Souvenirs from Alabama
'Sweet Home' Alabama is a splendid land of wonderful landmarks, rich museums and historical venues which offer a unique perspective over the Civil Rights Movement and USA's recent history. From majestic pre-Civil War buildings to Native American habitats, the state is full of legends and stories of old times. Whether you are passionate about the history of rail road engines or would simply like to marvel at a Native American village, the museums of Alabama are full of irresistible exhibitions ranging from the Civil Rights years to art and natural history. The historical homes of Alabama are famous throughout the United States; a vibrant image of the state's history stems out from its diverse architecture, from elegant plantation homes to modest cabins or glamorous mansions with Corinthian columns later attacked during the Civil War. Tourists today can enjoy a variety of Alabama souvenirs such as fridge magnets, key-chains, souvenirs plates and T-shirts, available now online.
Alabama Museums, a Journey across USA History
For an unique historical perspective over Alabama, try the splendid collections of Birmingham Museum of Art or Jule Collins Smith Museum of Fine Art. For a more personal historical approach mainly based on private records, the Alabama Department of Archives and History offers the oldest state owned collection of archives in the United States; Florence's Indian Mound & Museum superbly presents the Native Americans' life style and beliefs and the biggest mound protecting relics and displaying relevant exhibitions can be visited in the Tennessee Valley. Further on, in Fort Mitchell or near Tuscaloosa, the Chattahoochee Indian Heritage Center, the Oakville Indian Mounds Education Center and Moundville Archaeological Park tell long forgotten stories of life before the colonist era.
Alabamian Historic Homes and Nature
Spread across the Gulf Coast area, excellent preserved historical homes such as the Richards-DAR House, the Octagon House of the River Heritage area or the farm houses displayed by the Carlen House Museum are generously open to visitors. Moreover, a heaven for amateur or professional hunters, the wild regions of Alabama offer a wide range of deer, wild turkey and long hunting seasons. Fishing is also very popular: whether it's for saltwater or freshwater fish, riding a boat outside the Gulf Coast will take you to a blue marlin, tuna and cobia magic world. Alabama is beautifully located at the end of the Appalachian Mountains which makes it an ideal venue for hiking in splendid forests and woods; a complex system of trails can be found in Lake Guntersville State Park, also home to the American bald eagle.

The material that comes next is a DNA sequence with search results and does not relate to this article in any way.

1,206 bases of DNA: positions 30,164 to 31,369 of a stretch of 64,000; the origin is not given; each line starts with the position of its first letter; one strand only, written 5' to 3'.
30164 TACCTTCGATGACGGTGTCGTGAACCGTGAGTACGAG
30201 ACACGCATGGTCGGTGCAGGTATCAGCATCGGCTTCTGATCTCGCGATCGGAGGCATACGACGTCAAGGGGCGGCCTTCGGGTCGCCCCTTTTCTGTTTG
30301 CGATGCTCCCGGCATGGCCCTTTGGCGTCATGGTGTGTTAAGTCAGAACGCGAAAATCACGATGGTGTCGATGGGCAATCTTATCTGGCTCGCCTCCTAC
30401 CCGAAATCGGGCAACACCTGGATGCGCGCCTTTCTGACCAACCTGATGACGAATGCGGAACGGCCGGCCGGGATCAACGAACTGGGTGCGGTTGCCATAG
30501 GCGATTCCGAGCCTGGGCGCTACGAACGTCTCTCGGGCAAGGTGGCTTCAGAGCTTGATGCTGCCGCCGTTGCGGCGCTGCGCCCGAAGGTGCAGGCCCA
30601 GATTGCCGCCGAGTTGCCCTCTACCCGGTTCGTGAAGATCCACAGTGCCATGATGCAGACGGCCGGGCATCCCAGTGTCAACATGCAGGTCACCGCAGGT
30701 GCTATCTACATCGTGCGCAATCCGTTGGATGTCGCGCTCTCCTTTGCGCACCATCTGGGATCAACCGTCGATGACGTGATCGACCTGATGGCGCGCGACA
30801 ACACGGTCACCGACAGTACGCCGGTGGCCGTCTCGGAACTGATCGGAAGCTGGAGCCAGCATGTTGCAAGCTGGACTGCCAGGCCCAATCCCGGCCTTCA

Alabama, Remembering the Civil War
For those passionate about American history and the legendary events behind the course of the Civil War, Alabama is the ideal place to be. The telegram which authorized the first shootings in Fort Sumter and even the last most significant battle are all related to Alabama; in 1861, the Southern states representatives gathered in the Alabama State Capitol and created a new constitution which recognized the Confederate States of America and voted for Jefferson Davis as its president shortly after legendary Abraham Lincoln was elected the president of the USA. Nowadays tourists can walk along the Capitol and visit the First White House of the Confederacy. For the most important battles during the war, the Mobile Bay, Fort Morgan and Fort Gaines with the notorious "Damn the torpedoes" war order which ended the conflict can be visited. For war veterans, the Confederate Memorial Park recreates the lives of soldiers within one of the biggest touristic venues.